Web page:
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Scientists Set 2020 Goal For Reversing Pacific Ocean Degradation

Publication Date: 
May 27, 2009
Inside Bay Area
Suzanne Bohan

Senior Lecturer in Law Margaret "Meg" Caldwell, interim Director of the Center for Ocean Solutions, is quoted in Inside Bay Area in an article about the health of the Pacific Ocean:

This month, the Center for Ocean Solutions and Stanford University's Hopkins Marine Station released a scientific consensus that spells out the grim consequences of inaction in reversing the threats of overfishing, pollution and habitat destruction, while providing a road map to recovery.

"The consensus statement is really giving voice to the scientific community," said Meg Caldwell, interim director of the Center for Ocean Solutions in Monterey. "That there are scientific underpinnings to support strong policies."

"You don't have to be a rocket scientist to figure out how to address those threats," she added.

A straightforward solution for protecting the size of fish populations while also supporting commercial and recreational fishing, for example, is the creation of what are called marine protected areas.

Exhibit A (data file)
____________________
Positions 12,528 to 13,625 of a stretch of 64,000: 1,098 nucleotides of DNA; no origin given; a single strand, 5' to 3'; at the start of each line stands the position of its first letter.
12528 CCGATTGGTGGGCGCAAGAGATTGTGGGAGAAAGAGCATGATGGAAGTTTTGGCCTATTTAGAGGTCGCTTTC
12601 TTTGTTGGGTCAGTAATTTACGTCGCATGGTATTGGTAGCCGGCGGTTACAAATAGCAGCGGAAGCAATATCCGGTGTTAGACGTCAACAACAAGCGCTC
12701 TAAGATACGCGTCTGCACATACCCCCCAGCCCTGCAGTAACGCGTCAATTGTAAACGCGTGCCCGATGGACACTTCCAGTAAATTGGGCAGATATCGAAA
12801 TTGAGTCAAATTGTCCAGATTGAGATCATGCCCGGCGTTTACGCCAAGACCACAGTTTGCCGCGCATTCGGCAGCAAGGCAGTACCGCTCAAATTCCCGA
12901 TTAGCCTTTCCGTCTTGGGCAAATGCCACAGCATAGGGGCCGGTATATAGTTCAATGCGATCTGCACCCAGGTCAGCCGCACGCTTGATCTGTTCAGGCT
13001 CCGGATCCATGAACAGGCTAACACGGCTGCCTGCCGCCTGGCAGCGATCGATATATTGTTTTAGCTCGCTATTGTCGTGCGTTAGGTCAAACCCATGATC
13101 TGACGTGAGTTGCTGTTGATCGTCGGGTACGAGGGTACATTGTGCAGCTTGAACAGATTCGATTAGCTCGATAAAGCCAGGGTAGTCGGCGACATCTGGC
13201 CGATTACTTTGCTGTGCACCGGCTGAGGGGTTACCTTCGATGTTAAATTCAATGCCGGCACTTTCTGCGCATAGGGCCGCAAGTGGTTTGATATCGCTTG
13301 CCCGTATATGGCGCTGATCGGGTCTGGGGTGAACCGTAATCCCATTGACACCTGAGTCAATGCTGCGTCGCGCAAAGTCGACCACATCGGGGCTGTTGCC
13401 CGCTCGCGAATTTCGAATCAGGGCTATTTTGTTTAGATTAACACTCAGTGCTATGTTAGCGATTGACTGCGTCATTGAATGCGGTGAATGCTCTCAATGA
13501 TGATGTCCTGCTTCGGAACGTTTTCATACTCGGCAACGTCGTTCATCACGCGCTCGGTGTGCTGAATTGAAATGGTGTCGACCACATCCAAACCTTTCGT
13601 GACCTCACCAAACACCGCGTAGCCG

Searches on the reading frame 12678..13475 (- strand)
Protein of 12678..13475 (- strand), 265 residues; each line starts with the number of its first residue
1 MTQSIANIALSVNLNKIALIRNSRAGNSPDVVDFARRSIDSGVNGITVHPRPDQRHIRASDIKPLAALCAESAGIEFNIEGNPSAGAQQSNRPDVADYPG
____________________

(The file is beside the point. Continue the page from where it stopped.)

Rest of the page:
California pioneered the concept with the 1999 passage of the Marine Life Protection Act. It permits a temporary or permanent ban on harvesting in designated areas, creating small nurseries where marine species can reproduce and raise their young without human predation. The state law followed a successful program years earlier in the Monterey Bay that set aside small "no-take" zones. Researchers noticed a growth in marine life throughout the bay afterward, as juvenile marine life had a healthier start, and more survived.

The 1999 law took a new approach to managing marine resources, Caldwell said. It moved agencies away from "a 150-year-old tradition of single-species management to an ecosystem conservation approach," she said.

Caldwell and Davies also struck an optimistic note.

"While the problems are serious, there are signs of hope," Caldwell said, pointing to the establishment of 29 marine protected areas along the Central Coast of California, covering 18 percent of the region's coastal waters between Pigeon Point in San Mateo County to Point Conception in Santa Barbara County. By 2011, these marine protected areas are expected to dot the entire California coastline.